Goldschmidt about the Dodgers: "It's a great team … a good challenge for us" | St. Louis Cardinals

Cardinals front-runner Paul Goldschmidt did his part against the Los Angeles Dodgers in his career. In 130 games against them before Monday night, the former Arizona slugger posted an average of .302 with 31 homers and 98 RBIs and a .927 OPS.

But like the Dodgers when they arrived here in the early morning of Denver, the Cardinals were going to need all that from Goldschmidt and more to compete for the two titles of defending National League champions.

"It's a great team," said Goldschmidt. "They've been to the World Series in the last two years. It will be a good challenge for us.

In their first 10 games, the Dodgers were 8-2 with a batting average of .307, with 24 points, 24 points and 84 percent and an unmatched base percentage in the league. 403 and OPS (based more slugging) of 0.991, more than 100 points better than the next club.

"Honestly, I have not looked at them much," said Goldschmidt. "I know they score a lot of points. But that does not surprise me. They are super talented, as good as any offensive team, and (they) have been in recent years.

"It's not a coincidence that they won the West (National League) for six consecutive years and won the NL pennant for the last two."

Dodgers MVP Cody Bellinger, a player of the week in the league last week, scored seven homers and 18 RBIs with a .455 average and a ridiculous 1,512 OPS in the first 10 games.

"You saw the potential pretty quickly," Goldschmidt told the third-year slugger. "Since he's in the big leagues, he's played pretty much from day one.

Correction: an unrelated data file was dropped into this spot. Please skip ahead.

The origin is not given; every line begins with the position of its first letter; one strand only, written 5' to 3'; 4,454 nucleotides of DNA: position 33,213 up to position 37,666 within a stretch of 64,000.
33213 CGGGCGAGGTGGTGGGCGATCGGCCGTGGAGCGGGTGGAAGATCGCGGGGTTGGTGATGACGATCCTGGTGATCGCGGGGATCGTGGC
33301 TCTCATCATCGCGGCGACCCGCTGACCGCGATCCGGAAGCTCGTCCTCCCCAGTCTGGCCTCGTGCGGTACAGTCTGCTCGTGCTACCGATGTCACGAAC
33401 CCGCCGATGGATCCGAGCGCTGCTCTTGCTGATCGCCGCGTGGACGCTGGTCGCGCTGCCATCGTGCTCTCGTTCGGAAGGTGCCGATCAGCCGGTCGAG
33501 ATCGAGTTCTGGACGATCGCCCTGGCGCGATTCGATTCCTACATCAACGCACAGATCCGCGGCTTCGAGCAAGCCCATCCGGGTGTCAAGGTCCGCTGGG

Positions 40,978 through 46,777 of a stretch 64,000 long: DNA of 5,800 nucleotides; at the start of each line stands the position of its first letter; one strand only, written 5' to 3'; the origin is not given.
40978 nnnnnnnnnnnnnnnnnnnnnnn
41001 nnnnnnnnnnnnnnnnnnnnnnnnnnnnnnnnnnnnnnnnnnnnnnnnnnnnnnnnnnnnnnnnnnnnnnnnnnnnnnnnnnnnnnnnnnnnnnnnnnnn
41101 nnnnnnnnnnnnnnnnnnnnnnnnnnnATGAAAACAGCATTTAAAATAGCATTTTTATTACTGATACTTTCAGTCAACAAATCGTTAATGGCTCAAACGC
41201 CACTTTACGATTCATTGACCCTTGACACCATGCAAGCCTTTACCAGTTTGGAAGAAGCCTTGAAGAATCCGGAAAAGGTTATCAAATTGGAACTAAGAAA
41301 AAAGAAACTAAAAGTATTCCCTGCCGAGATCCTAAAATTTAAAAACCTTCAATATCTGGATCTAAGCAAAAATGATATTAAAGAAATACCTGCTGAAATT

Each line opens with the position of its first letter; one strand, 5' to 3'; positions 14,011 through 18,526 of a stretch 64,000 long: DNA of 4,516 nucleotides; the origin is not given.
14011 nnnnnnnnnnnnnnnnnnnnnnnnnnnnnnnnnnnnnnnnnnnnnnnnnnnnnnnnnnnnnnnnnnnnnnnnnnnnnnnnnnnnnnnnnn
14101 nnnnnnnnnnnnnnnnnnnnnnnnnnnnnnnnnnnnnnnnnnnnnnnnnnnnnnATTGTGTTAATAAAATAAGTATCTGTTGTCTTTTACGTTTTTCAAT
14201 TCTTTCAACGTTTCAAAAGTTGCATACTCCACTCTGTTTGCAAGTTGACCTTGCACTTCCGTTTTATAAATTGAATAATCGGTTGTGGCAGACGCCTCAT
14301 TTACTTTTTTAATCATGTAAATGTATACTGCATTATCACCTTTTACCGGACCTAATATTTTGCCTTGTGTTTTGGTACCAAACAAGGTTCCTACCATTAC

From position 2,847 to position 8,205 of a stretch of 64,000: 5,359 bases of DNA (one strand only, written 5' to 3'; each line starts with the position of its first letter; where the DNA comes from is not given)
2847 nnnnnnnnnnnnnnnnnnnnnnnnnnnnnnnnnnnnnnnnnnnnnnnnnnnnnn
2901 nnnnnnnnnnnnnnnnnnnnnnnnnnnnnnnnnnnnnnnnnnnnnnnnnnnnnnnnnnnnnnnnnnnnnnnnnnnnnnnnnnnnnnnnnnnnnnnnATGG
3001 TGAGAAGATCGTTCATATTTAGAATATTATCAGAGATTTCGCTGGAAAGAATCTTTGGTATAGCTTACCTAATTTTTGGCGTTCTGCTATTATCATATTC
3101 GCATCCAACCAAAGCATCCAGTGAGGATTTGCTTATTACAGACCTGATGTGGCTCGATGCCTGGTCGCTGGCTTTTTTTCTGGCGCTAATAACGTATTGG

"He hits the circuits, hits for the average, walks, he's a great runner, plays a great center … he really does it all.

"He impressed me on all levels. Hopefully he'll take a few days off.

Cardinals director Mike Shildt said, "You're doing due diligence before the show and you realize they have guys who can do some damage and they have a lot of guys that will work too. It's a balanced team, and we have to be successful in doing business. "

The Dodgers lineup for Monday had three players and more than .400. The Cardinals' lineup had one of more than .300, with Kolten Wong at .433 and six starters with less than .250 with a .227 team mark.

When asked if he thought his team was close to his level, Shildt replied, "The good news is that we are not. But many things are going in the right direction. The good news is that, if we continue to hit balls, we are happy to see that the work will (finally) be positive. "


Speaking in particular of Wong's approach, which has not always been the best of his career, Shildt said, "My favorite piece of the year was probably caries yesterday." outs in the eighth inning – this was his second hit of the season.

"Awareness to the court," said Shildt, aware of the mix of seasons. "He has a three point pointer, he can go to the edge and he can dunk."

The five-by-seven Wong will probably be happy to hear this last testament.

For now, Shildt will keep Wong at the bottom of the list as he does not want two of his rare left-handed batters to hit successively, as he would if Shildt hit Wong in second place behind Matt Carpenter.

"(Wong) could be ready to hit the top of the range now," said Shildt. "The good news for our alignment is that we really did not need it. We have guys at the top of the range, we are very comfortable with All-Star caliber players (Carpenter, Goldschmidt). "

Shildt said that if players at the top of the order needed a day off, he could move Wong or even Harrison Bader to first or second place.


Right-hander Alex Reyes, sent to Memphis when he had command problems while walking six times in three innings with the Cardinals, walked two of the three men he faced Monday against Omaha. 21 locations. …

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Shildt said he had a project in mind for reserve catcher Matt Wieters, who did not have one yet. It would probably be Wednesday night or Thursday afternoon, when the Cardinals will play a game at 12:15 with the Dodgers.

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